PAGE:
LONDON/MUMBAI: Soaring inflation and rate rises are starting to hit corporate margins in India, tempting more foreign fund managers to slash holdings in favour of markets that can better capitalise on the global economic recovery.
With oil and food prices not seen easing in the near future, money managers reckon the exodus has some more months to run.
This January alone, foreign funds have pulled $900 million from Indian equities, Thomson Reuters data shows. This contrasts with the record $29.3 billion they pumped in last year.
So a market that last year returned over 20 percent in dollar terms is down 8 percent this year — the worst performer of the four BRICs — Brazil, Russia, India and China – and one of the biggest emerging markets losers so far in 2011.
“The view is India faces a difficult year,” says Michael Penn , chief global equity strategist at BoA/ML. “It is the only underweight of the BRICs … and the size of that underweight is increasing, showing people are becoming more pessimistic.”
Underweight positions on Indian stocks have reached 35 percent on a net basis, the most since last April, BoA/Merrill Lynch’s investor survey showed in January. Compare that to November when 8 percent of foreigners were overweight India.
There are several reasons why the bulls are forsaking India.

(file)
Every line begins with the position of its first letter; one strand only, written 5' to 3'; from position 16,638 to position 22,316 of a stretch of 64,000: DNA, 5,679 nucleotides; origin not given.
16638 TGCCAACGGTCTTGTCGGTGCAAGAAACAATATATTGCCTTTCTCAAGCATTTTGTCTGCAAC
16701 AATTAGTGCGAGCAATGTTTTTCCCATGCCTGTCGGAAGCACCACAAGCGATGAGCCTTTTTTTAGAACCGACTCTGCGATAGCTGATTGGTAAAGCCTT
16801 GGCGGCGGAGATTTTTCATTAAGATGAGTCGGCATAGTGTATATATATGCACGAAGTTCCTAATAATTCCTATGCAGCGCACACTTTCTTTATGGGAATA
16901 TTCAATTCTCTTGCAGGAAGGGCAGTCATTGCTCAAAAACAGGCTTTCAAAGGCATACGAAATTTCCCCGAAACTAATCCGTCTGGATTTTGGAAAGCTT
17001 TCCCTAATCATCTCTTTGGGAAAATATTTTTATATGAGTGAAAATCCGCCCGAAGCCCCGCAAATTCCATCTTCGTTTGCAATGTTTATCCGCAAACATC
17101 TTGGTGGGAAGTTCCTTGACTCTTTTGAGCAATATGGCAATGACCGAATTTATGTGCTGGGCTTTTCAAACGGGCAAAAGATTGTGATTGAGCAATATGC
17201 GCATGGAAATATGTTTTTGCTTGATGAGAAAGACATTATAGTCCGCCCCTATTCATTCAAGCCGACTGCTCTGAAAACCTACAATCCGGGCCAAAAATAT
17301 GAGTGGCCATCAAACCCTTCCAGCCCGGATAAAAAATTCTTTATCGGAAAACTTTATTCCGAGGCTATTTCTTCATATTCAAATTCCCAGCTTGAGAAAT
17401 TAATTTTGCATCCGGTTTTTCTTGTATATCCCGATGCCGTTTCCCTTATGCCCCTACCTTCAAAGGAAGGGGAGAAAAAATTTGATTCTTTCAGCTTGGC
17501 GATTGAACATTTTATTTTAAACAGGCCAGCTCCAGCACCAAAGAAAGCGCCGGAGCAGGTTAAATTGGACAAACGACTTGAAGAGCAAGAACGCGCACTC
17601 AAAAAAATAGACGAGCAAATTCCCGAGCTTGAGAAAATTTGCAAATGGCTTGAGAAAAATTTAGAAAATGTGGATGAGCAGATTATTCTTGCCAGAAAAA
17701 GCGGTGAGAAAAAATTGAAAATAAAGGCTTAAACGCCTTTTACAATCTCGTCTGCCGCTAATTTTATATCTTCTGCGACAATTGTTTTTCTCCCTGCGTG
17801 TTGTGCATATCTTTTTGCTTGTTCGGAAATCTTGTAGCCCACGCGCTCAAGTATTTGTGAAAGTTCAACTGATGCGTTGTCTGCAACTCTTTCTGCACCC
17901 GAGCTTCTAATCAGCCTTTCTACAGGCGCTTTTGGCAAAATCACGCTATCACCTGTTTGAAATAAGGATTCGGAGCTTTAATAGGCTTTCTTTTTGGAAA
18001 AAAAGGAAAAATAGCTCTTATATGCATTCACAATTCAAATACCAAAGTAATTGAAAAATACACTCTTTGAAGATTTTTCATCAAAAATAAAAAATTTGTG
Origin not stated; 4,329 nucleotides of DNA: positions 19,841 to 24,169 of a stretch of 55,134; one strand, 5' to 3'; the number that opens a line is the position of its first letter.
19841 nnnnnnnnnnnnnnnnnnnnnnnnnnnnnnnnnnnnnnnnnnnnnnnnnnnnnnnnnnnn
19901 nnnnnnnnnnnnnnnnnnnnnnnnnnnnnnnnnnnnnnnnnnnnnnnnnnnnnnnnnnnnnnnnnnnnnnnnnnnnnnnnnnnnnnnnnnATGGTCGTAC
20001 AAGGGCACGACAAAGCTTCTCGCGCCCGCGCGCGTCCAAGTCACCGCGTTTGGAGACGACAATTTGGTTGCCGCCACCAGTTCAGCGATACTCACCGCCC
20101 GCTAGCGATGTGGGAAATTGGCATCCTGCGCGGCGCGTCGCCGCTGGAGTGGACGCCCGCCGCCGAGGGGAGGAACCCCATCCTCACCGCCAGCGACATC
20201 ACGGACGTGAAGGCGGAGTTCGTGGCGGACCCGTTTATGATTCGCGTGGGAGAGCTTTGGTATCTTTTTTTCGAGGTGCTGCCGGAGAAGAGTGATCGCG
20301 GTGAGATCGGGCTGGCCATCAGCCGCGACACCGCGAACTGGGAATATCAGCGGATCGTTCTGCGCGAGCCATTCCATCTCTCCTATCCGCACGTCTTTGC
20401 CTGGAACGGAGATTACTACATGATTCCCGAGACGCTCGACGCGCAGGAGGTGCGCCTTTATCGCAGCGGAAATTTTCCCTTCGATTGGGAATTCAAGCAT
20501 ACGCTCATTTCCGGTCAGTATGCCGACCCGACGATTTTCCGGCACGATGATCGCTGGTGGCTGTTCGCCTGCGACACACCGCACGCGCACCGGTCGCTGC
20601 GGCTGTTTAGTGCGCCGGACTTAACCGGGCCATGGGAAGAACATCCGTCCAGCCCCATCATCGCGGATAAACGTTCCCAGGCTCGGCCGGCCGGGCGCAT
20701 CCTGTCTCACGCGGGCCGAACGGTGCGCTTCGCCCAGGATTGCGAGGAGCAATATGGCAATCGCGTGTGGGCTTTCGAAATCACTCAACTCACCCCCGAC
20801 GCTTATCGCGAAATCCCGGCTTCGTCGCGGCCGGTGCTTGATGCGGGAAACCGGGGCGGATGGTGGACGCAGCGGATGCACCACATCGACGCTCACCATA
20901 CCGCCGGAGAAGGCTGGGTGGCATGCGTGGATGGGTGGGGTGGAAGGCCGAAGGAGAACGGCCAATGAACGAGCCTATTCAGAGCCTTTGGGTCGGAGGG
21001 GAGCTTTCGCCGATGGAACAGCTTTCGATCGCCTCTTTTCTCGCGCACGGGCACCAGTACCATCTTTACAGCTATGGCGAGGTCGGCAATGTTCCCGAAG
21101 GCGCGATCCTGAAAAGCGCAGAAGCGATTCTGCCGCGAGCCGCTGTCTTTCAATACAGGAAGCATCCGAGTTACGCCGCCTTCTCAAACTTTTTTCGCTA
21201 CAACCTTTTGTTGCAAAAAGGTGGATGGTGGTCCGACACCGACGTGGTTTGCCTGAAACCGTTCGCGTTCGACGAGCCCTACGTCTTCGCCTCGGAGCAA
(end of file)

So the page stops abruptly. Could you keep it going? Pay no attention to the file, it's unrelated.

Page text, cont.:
The big one is inflation, with food price rises well in the double digits and a real risk this will spill into the economy. To counter this the Reserve Bank (RBI) raised interest rates this week, for the seventh time since March, to 6.5 percent.
The inflation is rooted in supply-side factors such as bad weather damaging crops and global prices that cannot be fixed by interest rates. But another 75-100 bps of tightening is expected with implications for consumer spending and corporate margins.
“As rates rise, margin pressures start to increase…we are starting to see earnings downgrades come through,” Penn said.
While most fourth quarter corporate results have beaten forecasts, seven of ten sectors have suffered margin contraction, a Morgan Stanley survey found this week.
The market is also pricy, trading 20 times 2011 earnings versus 12 times for emerging markets. With gains of 110 percent between end-2008 and 2010, it looked ripe for a reversal.
Michael Konstantinov , who runs $3 billion in BRIC stocks at Allianz RCM, recently pared India holdings in favour of Russia.
“You have the valuations argument, pressure from inflation, and on the monetary side there’s rising oil prices. So there are plenty of reasons to reduce your position,” Konstantinov said.